By Andrew MacAskill
LONDON (Reuters) - Police arrested the leader of the anti-monarchy group Republic hours before King Charles' coronation on Saturday and a number of other protesters who had gathered among the crowds lining the procession route in central London.
Republic had earlier said it would mount the biggest protest against a British monarch in modern history. But London police chief Mark Rowley warned on Friday that police would take action if protesters tried to "obstruct the enjoyment and celebration" of people.
Protesters, dressed in yellow t-shirts to make themselves stand out, were demanding an elected head of state and say that the royal family has no place in a modern constitutional democracy and is staggeringly expensive to maintain.
A spokesperson for the group said police had arrested its leader Graham Smith on Saturday morning. A photo posted on Twitter showed Smith sitting on the ground surrounded by police officers.
Police did not confirm Smith's arrest but said they had arrested four people on suspicion of causing a public nuisance and three people on suspicion of possessing articles to cause criminal damage in what they called a "significant police operation".
An officer at the scene near Trafalgar Square said three republican protesters had been arrested for carrying paint.
Republic said five of its supporters had been arrested and hundreds of its placards seized. A Reuters photographer said a number of Just Stop Oil protesters were also arrested.
Kevin John, 57, a salesman from Devon who was among the protesters, said of the arrests: "It is disgusting and massively over the top."
"It is also hugely counterproductive by the police because all it has done is create a massive amount of publicity for us. It is completely crazy."
"NOT MY KING"
Some anti-monarchy protesters had held up signs saying "privatise them" and "abolish the monarchy, not the right to protest", and "Not My King".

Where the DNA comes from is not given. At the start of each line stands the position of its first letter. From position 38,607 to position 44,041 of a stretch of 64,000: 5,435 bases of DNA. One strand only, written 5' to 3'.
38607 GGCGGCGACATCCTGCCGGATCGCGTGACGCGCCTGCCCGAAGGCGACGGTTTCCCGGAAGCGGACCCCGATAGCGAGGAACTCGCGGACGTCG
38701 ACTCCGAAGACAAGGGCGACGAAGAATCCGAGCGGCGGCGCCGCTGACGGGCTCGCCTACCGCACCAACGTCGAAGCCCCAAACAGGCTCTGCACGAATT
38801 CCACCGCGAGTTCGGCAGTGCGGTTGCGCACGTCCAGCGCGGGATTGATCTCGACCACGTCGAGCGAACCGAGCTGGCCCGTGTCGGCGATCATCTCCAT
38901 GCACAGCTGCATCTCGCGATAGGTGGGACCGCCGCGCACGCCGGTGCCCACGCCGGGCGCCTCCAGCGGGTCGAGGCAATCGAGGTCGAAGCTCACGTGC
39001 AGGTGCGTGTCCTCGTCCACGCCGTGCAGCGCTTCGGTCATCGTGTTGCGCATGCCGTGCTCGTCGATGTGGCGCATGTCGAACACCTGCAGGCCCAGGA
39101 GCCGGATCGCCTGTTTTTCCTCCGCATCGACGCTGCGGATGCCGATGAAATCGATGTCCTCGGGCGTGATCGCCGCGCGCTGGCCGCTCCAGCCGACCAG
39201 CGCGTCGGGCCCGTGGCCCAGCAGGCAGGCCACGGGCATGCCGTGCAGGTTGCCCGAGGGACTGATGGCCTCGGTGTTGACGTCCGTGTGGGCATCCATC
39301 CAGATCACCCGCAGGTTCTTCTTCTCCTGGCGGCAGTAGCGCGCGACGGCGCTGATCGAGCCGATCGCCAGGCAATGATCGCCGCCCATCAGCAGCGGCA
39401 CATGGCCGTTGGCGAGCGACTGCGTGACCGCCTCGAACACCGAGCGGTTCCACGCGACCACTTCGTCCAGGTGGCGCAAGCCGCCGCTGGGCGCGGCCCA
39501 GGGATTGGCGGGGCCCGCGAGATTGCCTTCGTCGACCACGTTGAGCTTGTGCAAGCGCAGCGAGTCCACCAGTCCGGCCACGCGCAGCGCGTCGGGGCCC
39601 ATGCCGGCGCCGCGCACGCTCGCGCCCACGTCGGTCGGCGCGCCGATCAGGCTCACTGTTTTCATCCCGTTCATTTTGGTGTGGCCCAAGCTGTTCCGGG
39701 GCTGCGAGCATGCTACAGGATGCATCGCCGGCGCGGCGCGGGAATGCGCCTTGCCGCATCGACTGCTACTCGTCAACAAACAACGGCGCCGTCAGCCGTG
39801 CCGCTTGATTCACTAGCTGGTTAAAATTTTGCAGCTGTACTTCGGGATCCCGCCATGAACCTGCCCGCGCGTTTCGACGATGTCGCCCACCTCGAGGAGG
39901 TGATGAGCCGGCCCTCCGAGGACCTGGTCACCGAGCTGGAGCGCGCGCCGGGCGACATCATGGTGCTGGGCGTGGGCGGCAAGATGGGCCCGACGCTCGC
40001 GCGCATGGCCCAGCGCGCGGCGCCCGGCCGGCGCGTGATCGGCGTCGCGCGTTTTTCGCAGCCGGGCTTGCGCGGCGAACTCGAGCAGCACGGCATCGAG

Others signs featured a picture of Meghan, the wife of Charles' son Prince Harry, with the words "the people's princess", and "God Save the King" with a picture of the late soccer great Pele.
Most of the anti-monarchy protesters on Saturday had congregated in Trafalgar Square next to the bronze statue of King Charles I, who was beheaded in 1649, leading to a short-lived republic.
Although they were in a minority compared with the tens of thousands gathered on London’s streets to support the king, polls suggest support for the monarchy is declining and is weakest among young people.
With the crown passing from Queen Elizabeth to her less popular son, republican activists hope Charles will be the last British monarch to be crowned.
Since Charles became king last September, there have been protests at royal events. He was heckled at a Commonwealth Day event at Westminster Abbey in March and targeted with eggs in York in November.
The death of the queen has also reignited debate in other parts of the world, such as Australia and Jamaica, about the need to retain Charles as their head of state.
While many other European monarchies have come and gone, or are far diminished in scale and importance, the British royal family has remained remarkably resilient.
In Britain, polls show the majority of the population still want the royal family, but there is a long-term trend of declining support.
A poll by YouGov last month found 64% of people in Britain said they had little or no interest in the coronation. Among those aged 18 to 24, the number voicing little or no interest rose to 75%.
More than 11,000 police officers are on patrol for the coronation, the biggest ceremonial event staged in the British capital for 70 years.
(Reporting by Andrew MacAskill, Editing by Angus MacSwan, Alexandra Hudson)